Yaakov Amos had just finished calling silently on God to “grant peace everywhere, goodness and blessing; grace, loving kindness and mercy to us and unto all Israel, Your people,” when two terrorists stormed into Har Nof’s largest synagogue at 7:01 a.m. on Tuesday.
Amos, a trained trauma therapist, was in the middle of the Amidah prayer when he heard a pair of gunshots issued in quick succession. “Boom-boom,” he said.
He swiveled around fast, his feet still together in prayer, and saw “a Jew in phylacteries” on the floor.
In those seconds, Amos was transported from the calm of the meditative prayer into the middle of a massacre, as terrorists armed with a gun, a knife and meat cleaver killed four people and injured several more. Witnesses and rescue workers described a gruesome scene inside the Jerusalem synagogue, with blood spattering prayer books and people in the middle of prayer caught in the carnage.
A former infantryman in the Givati Brigade, Amos, dressed in the black-and-white garb of the ultra-Orthodox, said that the gunman did not fire wildly into the congregation of worshipers but rather “closed the gap,” running up close to his victims and shooting them “in the head, from point-blank range.”
He ducked behind what is known as a shtender, a wooden podium used to support books for prayer and study, and then, once the gunman ran past him, he stumbled out the open synagogue doors, losing his phylacteries in the process, and ran across the street to his family.
Joseph Pasternak, a father of eight originally from Argentina, was also caught in the middle of the silent prayer.
He said he saw both terrorists, one with a handgun and one with “a butcher’s knife,” entering the synagogue. A man near him threw a chair at the gunman; Pasternak said he felt trapped, caught between the need to hide and the need to flee.
“I saw people lying on the floor, blood everywhere. People were trying to fight with (the attackers) but they didn’t have much of a chance,” he said.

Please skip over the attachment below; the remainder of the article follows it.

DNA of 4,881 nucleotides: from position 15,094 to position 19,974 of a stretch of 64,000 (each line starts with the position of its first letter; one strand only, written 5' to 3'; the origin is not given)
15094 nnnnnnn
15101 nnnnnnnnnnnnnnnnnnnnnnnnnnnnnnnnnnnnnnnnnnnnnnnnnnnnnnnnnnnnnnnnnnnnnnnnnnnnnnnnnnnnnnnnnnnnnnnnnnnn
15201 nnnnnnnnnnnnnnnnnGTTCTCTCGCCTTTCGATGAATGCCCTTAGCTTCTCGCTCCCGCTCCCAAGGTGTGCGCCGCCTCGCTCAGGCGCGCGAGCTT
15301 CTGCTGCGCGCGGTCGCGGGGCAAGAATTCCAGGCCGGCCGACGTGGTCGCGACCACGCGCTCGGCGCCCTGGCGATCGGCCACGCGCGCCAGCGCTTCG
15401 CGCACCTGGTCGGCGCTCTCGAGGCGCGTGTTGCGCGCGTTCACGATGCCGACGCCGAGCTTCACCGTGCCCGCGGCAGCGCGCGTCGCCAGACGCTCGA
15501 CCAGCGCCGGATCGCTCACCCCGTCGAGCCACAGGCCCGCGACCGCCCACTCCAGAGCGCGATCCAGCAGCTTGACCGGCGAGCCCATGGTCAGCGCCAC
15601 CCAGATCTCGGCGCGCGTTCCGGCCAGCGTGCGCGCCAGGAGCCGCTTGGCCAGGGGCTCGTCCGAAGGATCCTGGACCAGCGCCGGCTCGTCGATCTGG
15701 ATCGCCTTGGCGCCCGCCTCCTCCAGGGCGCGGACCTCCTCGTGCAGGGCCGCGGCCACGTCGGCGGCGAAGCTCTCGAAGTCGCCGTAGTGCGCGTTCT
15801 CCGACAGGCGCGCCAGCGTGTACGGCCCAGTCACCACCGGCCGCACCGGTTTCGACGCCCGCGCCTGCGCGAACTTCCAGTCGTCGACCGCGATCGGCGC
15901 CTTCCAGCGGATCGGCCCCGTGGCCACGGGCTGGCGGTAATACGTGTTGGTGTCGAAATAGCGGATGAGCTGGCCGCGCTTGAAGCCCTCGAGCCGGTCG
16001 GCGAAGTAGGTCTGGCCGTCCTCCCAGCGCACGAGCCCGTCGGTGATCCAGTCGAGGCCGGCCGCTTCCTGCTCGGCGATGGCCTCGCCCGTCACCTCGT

After several seconds, Pasternak said, he regained the ability to run and he dashed out of the synagogue and into a hallway closet, from which he heard the sounds of the murder, the exchange of fire with police, and then finally a semblance of quiet.
Chief Inspector Micky Rosenfeld, foreign spokesman for the Israel Police, told reporters in a conference call that the police are currently trying to figure out why the two terrorists, from the southeast Jerusalem neighborhood of Jabel Mukaber, crossed the city and attacked a house of worship on the western fringe of Jerusalem.
A man who gave his name only as Yossi, an ultra-Orthodox resident of the neighborhood, said that the synagogue typically puts out coffee, tea, and cakes early in the morning and that many of the Arab workers in the region were aware of this.
Others, gathered outside the police barricades, suggested that the two terrorists worked in the neighborhood and that perhaps the target was the famous synagogue of the late Rav Ovadia Yosef, which is adjacent.
Sarah Abrams, a mother of five, was out on her daily morning walk, earphones in her ears, when she heard from a friend that something was going on at the synagogue. At first, she said, as she approached, she thought there had been a personal feud at the synagogue.
“There were people running from the synagogue, and a man sitting on the pavement covered in blood; it looked like he has been stabbed,” she said. “Two people came out with their faces half missing, looking like they’d been attacked with knives.”
Seconds later, two policeman arrived at the scene and began firing into the synagogue.
Standing behind a parked car, she said she saw ZAKA Identification, Extraction and Rescue volunteers dash into the building but that the police remained at the stairs near the entry. Abrams, who filmed those moments on her phone, then saw one of the terrorists emerge from the synagogue, where he was shot by the police.
Rosenfeld praised the police officers’ actions, saying they were prompt and prevented further loss of life, and noted that the police are looking into whether the two terrorists were affiliated with Hamas or Islamic Jihad and, presumably, to determine whether this attack was more in line with the screwdriver stabbing last week – a random and rather unplanned act of violence – or with the attempted assassination of Temple Mount activist Yehuda Glick, which clearly was premeditated and required a certain amount of planning.
Retired police Maj. Gen. Dan Ronen, the head of operations during the Second Intifada, said in a conference call that police could not prevent all terror attacks and that terror, which he said has shadowed Israel since its inception in 1948, “is something built into our lives, unfortunately.”